Being very slow on the uptake, for which I blame multiple sclerosis. It occurred to me that there were some very real smoking implications with this filthy habit and my development of Multiple Sclerosis.
Slow in making this realisation and discovering the evidence that I have been so. Let?s face it, nearly 25 years is a long learning curve.
It occurred to me the other day, while I was smoking a cigarette. That I began smoking when I first met my wife. My first MS symptoms began a few years later.
Are these smoking implications just a coincidence or am I being paranoid. I know that smoking is a very bad idea. But, smoking is a very addictive habit.
I also know, from experience, that multiple sclerosis can impair cognitive function.
In my own defence, I spoke with my neurologist many years ago. When I asked about the risks of smoking, he informed me “I can give you dozens of reasons to stop smoking but, MS is NOT one of them”.
I now think my neurologist was WRONG.
Why do I now think that smoking is bad for multiple sclerosis? Apart from the apparent link between my smoking habit and the development of this debilitating condition. I have been conducting some research into the subject.
In addition, I have spent several periods of not smoking. And on each occasion my MS symptoms lessened considerably.
So, why do I continue to smoke? It is a filthy habit. A fact I don’t deny. But, it is highly addictive and I clearly have an addictive personality.
A Wake Up Call
Again, in my own defence, I don?t smoke a lot. On a heavy smoking day I might have six or seven cigarettes.
But, Having made the timeline connection, I had to take the situation much more seriously. Was my multiple sclerosis self-inflicted? This was not the first time I had asked that question of myself.
When I began researching the benefits of diet for chronic illness I purchased a copy of the book The Wahls Protocol. This extols the health benefits of a good well-balanced diet. At this stage I thought the MS was self-inflicted because I had not been feeding my mitochondria the correct nutrition.
Furthermore, I do not believe multiple sclerosis just happens. There has to be a cause for the body to start malfunctioning.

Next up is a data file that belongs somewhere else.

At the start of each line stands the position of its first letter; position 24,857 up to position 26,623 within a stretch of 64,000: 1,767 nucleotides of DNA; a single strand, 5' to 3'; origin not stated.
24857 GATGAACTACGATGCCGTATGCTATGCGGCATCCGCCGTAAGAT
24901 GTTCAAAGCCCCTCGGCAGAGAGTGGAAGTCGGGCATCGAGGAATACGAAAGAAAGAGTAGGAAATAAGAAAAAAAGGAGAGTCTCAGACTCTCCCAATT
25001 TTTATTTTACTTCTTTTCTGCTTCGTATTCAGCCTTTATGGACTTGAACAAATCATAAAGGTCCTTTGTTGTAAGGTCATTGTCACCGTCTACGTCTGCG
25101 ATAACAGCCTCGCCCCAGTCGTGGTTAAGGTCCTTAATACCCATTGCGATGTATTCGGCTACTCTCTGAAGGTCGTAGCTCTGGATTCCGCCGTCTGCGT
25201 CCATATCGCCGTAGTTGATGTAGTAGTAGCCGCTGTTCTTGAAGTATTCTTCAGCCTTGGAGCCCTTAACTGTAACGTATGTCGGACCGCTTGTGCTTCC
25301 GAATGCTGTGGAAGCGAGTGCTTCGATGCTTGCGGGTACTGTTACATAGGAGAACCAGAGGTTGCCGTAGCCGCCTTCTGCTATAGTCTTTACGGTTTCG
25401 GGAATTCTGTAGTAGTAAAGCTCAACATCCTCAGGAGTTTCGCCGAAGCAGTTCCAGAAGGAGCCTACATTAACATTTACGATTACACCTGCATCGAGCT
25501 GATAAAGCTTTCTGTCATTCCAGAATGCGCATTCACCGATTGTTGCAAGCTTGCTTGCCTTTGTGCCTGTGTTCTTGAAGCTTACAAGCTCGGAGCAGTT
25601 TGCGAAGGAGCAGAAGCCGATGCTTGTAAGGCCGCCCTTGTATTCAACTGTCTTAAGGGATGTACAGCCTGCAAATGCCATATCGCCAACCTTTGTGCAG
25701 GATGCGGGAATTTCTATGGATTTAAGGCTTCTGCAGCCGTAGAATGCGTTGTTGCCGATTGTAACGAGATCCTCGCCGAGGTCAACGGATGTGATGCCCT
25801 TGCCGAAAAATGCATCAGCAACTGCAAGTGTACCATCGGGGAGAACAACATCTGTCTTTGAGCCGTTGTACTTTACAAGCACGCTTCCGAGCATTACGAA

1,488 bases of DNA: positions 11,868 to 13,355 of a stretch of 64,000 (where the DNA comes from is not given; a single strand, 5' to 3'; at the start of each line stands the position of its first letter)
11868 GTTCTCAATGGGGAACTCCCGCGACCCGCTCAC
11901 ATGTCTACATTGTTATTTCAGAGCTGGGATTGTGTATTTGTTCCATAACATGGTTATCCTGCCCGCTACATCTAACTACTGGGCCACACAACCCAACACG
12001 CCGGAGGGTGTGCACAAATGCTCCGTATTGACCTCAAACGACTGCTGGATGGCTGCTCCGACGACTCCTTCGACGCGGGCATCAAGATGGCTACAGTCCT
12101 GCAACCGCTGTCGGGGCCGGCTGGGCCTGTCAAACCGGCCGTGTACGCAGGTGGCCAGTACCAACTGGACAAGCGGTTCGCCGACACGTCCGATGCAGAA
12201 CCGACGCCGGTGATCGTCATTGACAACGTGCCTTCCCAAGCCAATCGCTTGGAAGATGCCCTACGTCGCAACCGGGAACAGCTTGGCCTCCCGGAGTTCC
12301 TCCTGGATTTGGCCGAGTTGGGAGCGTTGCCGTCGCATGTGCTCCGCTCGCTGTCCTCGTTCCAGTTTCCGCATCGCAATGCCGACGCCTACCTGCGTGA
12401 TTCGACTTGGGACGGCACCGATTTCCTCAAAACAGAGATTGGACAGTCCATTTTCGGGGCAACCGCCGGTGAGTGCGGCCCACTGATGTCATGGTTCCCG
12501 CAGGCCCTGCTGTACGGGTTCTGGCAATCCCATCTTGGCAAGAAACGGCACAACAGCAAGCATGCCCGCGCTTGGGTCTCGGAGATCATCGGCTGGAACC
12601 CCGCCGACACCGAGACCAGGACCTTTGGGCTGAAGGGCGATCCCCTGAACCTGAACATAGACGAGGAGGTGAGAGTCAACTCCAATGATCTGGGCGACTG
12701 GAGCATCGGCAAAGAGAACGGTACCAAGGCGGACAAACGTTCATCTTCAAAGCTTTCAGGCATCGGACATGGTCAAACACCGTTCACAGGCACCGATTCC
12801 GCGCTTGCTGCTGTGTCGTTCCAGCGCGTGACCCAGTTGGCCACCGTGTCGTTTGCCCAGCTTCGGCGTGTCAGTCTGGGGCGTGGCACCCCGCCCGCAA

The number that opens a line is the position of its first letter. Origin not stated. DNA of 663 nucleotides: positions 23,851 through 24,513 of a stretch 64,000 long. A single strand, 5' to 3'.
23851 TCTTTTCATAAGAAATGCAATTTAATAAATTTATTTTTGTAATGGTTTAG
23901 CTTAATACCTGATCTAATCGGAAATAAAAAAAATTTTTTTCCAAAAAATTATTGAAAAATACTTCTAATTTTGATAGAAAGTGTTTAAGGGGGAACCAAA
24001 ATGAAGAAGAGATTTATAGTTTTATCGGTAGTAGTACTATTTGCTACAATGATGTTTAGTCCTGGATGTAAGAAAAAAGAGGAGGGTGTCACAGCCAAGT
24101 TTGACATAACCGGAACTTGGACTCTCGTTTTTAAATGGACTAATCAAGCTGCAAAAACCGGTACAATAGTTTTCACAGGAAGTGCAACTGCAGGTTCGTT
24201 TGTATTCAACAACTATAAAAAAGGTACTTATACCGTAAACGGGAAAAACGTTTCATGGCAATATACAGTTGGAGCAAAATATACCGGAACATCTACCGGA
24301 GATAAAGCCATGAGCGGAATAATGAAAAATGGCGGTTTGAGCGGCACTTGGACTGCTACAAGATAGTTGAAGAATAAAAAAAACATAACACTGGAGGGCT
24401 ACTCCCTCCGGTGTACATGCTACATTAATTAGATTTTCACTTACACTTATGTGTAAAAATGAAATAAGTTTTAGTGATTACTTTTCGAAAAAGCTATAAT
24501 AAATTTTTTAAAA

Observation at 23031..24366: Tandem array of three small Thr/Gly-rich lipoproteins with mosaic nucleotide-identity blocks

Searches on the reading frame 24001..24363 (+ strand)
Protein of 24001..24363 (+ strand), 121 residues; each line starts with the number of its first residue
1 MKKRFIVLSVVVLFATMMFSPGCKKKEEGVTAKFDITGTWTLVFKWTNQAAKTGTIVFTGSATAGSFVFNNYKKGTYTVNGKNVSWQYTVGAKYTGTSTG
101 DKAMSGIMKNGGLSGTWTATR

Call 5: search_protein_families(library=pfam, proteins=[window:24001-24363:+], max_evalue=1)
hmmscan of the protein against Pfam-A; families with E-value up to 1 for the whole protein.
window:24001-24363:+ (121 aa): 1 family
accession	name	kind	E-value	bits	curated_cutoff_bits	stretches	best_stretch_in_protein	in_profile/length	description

I had been thinking that my diet had somehow contributed to the onset of multiple sclerosis. And, I still think diet has a major role to play in managing the condition.
However, smoking is now the main suspect in identifying the underlying cause. It could not be a coincidence that my MS symptoms began only a year or two after I started smoking.
Another main instruction from the Wahls Protocol was to reduce the toxins in your body. We are all exposed to a certain level of toxins. Both in our diet and from from the environment.
Cigarette smoke contains many toxins. These are readily avoidable if we stop smoking. Note to self; it is time to kick the habit. These smoking implications are real and significant.
The Supporting Evidence
Some irrefutable evidence is provided by The National Multiple Sclerosis Society. They provide a fairly damning account of the hazards of smoking to the unfortunate MSer.
Healthline also have an article indicating that Smoking may Speed Multiple Sclerosis Progression.
Furthermore, the VeryWell web site reports that cigarettes may worsen or even increase the risk of MS. All very sobering reading.
I think if I had any doubts about quitting, they have just been removed.
Smoking is a real health risk to everyone. And it is not just the danger of developing lung cancer, it can also be a risk to developing multiple sclerosis.
So, if you have been diagnosed with multiple sclerosis and you smoke you MUST quit. Regardless of what anyone else, including your neurologist, might say to the contrary.
The Smoking Implications
There are many factors thought to be involved if you have developed MS. So, I began to think about the title of this post: ?Smoking Implications with Chronic Illness?.
I was referring to the realisation of the coincidence of my starting to smoke at roughly the same time as I started to suffer MS symptoms.
However, multiple sclerosis is, itself, all about coincidences.
- Are you aged between 30 and 60
- Are you female
- Do you have a history of MS in your family
- Do you live in a temperate climate
- Have you suffered a viral infection
These are all factors thought to increase the likelihood of developing multiple sclerosis.
I was the wrong gender. My age matched the criteria. As a child I had suffered from the usual viruses.
We had the family history and I live in a temperate climate. The odds had been stacked against me! Oh, and I smoked.
Note: I closed with the word smoked. Because, as of now, I no longer smoke.
The Danger of Viral Infection
It is currently January 2018 and there have been a number of influenza outbreaks in the UK. I did not escape this current flu infection.
Just before Christmas, both my wife and I, succumbed to what our GP called a chest infection. The GP prescribed me a course of antibiotics, I guess because of my MS.
I do not believe this infection had anything to do with smoking. But, because it was significant from the MS perspective.
I concluded that I must have become infected with influenza. Because I had become very ill with fever and dizziness.
My wife recovered in two or three weeks. However, it hit me much harder and I took nearly eight of nine weeks to fight it off fully.
Consequently, I discovered that the strain of influenza I had contracted, was not the expected strain. And the inoculation I had received was the wrong one.
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